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House to hold hearing on Toyota recalls, safety issues

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House to hold hearing on Toyota recalls, safety issues

David Shepardson / Detroit News Washington Bureau

Washington -- Congress will hold the first hearings on Toyota Motor Corp.'s recall woes next month.

House Energy and Commerce chairman Henry Waxman, D-Calif., and subcommittee chairman Bart Stupak, D-Menominee, said the committee will hold a Feb. 25 hearing "to examine the persistent consumer complaints of sudden unintended acceleration in vehicles manufactured by the Toyota Motor Corporation."

"Like many consumers, I am concerned by the seriousness and scope of Toyota's recent recall announcements," Waxman said. "I look forward to learning more about the steps Toyota is taking to address safety defects, and I hope that the automaker will continue to cooperate with the National Highway Traffic Safety Administration to get unsafe vehicles off our roads. Our hearing will help us better understand how quickly and effectively Toyota and the National Highway Traffic Safety Administration responded to consumer complaints about the safety of the recalled Toyota vehicles."

Toyota said it will cooperate with Congress.

"Toyota appreciates the opportunity to inform the committee about matters related to the recent recalls of Toyota and Lexus vehicles and our efforts to address the situation for our customers," spokeswoman Martha Voss said. "Helping ensure the safety of our customers and restoring confidence in Toyota are very important to our company and we pledge our full cooperation with the committee."

The hearing will look at Toyota's recall of 5.35 million vehicles linked to pedal entrapment and last week's recall of 2.3 million vehicles linked to sticky acceleration issues. On Tuesday, Toyota stopped selling eight popular models until it can finalize a fix.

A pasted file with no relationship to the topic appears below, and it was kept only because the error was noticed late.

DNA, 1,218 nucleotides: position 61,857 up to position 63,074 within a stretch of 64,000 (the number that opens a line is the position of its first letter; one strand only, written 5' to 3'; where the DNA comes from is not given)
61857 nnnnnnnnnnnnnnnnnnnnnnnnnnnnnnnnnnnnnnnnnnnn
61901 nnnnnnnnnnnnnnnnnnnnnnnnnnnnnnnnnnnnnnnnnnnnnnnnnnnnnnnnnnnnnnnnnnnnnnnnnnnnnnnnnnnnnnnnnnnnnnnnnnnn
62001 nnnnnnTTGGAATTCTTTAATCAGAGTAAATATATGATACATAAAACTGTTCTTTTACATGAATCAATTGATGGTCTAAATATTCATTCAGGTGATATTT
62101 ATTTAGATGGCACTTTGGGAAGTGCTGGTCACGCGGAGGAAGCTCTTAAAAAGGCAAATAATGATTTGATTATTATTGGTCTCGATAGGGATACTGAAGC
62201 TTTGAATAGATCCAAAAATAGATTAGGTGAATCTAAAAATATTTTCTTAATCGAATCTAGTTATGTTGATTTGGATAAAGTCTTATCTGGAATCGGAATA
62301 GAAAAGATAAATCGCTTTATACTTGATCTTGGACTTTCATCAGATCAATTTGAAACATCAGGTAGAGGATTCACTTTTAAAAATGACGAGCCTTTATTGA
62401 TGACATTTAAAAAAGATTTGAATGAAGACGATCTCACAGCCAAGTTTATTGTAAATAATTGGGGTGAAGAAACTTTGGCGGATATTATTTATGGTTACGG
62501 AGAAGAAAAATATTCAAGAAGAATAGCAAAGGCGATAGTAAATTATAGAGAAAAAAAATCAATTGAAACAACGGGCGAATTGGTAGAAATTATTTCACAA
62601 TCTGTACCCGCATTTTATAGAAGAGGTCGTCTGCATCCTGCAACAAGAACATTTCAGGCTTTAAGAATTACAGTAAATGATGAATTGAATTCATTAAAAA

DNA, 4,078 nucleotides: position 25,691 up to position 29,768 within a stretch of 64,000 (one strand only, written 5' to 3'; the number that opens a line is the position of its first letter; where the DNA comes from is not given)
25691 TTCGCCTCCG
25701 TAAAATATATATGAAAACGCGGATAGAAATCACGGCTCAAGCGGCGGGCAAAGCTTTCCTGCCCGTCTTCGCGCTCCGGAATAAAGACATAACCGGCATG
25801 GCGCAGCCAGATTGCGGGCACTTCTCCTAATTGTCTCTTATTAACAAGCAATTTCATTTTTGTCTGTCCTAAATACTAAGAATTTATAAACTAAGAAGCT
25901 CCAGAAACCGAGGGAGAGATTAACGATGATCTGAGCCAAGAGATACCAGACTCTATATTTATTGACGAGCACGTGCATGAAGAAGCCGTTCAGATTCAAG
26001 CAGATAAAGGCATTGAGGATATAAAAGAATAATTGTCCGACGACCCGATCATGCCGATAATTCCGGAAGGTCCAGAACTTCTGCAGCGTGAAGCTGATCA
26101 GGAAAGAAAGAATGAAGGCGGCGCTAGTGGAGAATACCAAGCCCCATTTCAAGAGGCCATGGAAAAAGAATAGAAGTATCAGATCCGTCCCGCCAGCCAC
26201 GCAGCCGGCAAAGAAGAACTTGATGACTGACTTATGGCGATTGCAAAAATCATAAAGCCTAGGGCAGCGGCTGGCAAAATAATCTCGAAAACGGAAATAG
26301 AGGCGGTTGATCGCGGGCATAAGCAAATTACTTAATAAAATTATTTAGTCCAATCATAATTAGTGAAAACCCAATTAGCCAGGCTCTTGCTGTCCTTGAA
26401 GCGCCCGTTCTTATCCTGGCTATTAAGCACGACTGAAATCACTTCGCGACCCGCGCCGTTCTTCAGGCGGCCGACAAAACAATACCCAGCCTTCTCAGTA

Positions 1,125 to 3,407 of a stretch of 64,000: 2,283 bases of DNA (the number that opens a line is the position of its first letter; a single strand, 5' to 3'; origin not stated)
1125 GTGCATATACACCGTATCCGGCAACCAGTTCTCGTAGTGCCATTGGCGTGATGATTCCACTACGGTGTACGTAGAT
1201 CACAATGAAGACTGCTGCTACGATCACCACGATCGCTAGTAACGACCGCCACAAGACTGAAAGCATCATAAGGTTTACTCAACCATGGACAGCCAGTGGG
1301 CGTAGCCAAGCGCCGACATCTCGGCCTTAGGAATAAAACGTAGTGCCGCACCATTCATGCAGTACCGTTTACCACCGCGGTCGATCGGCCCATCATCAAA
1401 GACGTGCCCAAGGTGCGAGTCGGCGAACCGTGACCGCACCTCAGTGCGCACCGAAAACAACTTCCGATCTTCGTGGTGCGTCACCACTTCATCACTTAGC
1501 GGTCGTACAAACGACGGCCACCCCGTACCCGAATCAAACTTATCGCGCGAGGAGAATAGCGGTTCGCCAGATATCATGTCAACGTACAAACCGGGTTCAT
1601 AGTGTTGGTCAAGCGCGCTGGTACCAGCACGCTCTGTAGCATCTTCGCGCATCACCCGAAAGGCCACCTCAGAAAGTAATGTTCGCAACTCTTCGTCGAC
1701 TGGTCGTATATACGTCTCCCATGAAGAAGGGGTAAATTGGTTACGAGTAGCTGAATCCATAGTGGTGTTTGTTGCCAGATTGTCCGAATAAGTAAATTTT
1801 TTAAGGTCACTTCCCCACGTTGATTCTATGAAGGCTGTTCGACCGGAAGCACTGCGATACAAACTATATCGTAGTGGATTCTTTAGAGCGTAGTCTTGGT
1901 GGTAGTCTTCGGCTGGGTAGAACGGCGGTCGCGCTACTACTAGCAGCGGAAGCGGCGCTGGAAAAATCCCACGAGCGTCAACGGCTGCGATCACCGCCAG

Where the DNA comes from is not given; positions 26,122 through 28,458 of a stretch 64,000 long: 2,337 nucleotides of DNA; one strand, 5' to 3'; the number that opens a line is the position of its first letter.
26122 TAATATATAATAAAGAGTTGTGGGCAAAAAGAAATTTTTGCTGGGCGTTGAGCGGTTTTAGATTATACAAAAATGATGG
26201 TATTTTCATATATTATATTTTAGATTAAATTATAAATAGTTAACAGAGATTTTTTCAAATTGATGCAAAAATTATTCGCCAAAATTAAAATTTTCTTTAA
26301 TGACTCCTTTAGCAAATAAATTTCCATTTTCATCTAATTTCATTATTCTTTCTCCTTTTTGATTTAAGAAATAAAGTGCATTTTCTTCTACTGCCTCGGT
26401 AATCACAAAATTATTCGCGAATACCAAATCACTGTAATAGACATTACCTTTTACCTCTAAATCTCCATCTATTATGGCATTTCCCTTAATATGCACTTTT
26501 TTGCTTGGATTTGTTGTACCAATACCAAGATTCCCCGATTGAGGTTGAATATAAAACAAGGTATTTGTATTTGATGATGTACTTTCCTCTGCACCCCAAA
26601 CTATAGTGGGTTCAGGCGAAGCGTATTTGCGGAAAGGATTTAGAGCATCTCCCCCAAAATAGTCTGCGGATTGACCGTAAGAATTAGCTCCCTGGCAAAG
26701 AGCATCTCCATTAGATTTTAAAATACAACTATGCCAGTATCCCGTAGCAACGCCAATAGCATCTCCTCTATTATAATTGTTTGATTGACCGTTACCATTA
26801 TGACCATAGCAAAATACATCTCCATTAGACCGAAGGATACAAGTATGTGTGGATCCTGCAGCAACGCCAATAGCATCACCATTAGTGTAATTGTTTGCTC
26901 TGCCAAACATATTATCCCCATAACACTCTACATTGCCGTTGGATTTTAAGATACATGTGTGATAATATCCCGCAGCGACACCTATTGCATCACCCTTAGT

Toyota officials met with members of the committee on Wednesday.

"Incidences of sticking accelerators have been ongoing with Toyota vehicles for up to a decade, and have led to a disproportionally high number of deaths. Failure to take every step possible to prevent future deaths or injury is simply unacceptable. Our hearing will press for answers about the source of this accelerator defect and investigate whether adequate measures have been taken to ensure the safety of Toyota vehicle owners and all Americans on the road," Stupak said.

The committee said NHTSA has reported that sudden acceleration events in Toyota vehicles have led to 19 deaths in the past decade, nearly twice the number associated with similar events in cars manufactured by all other automakers combined.

Waxman and Stupak sent letters to Toyota Motor North America President Yoshimi Inaba and NHTSA Administrator David Strickland requesting additional information and documents related to Toyota vehicles sold in the U.S.

They want to know "when they first learned about potential safety defects related to sudden unintended acceleration and what actions they have taken to investigate and resolve the hazards. In addition, committee leaders requested information concerning NHTSA's investigation of consumer complaints and Toyota's response to these complaints."

From The Detroit News: http://www.detnews.com/article/20100128/AUTO01/1280489/1361/House-to-hold-hearing-on-Toyota-recalls--safety-issues#ixzz0dwzTXaDf

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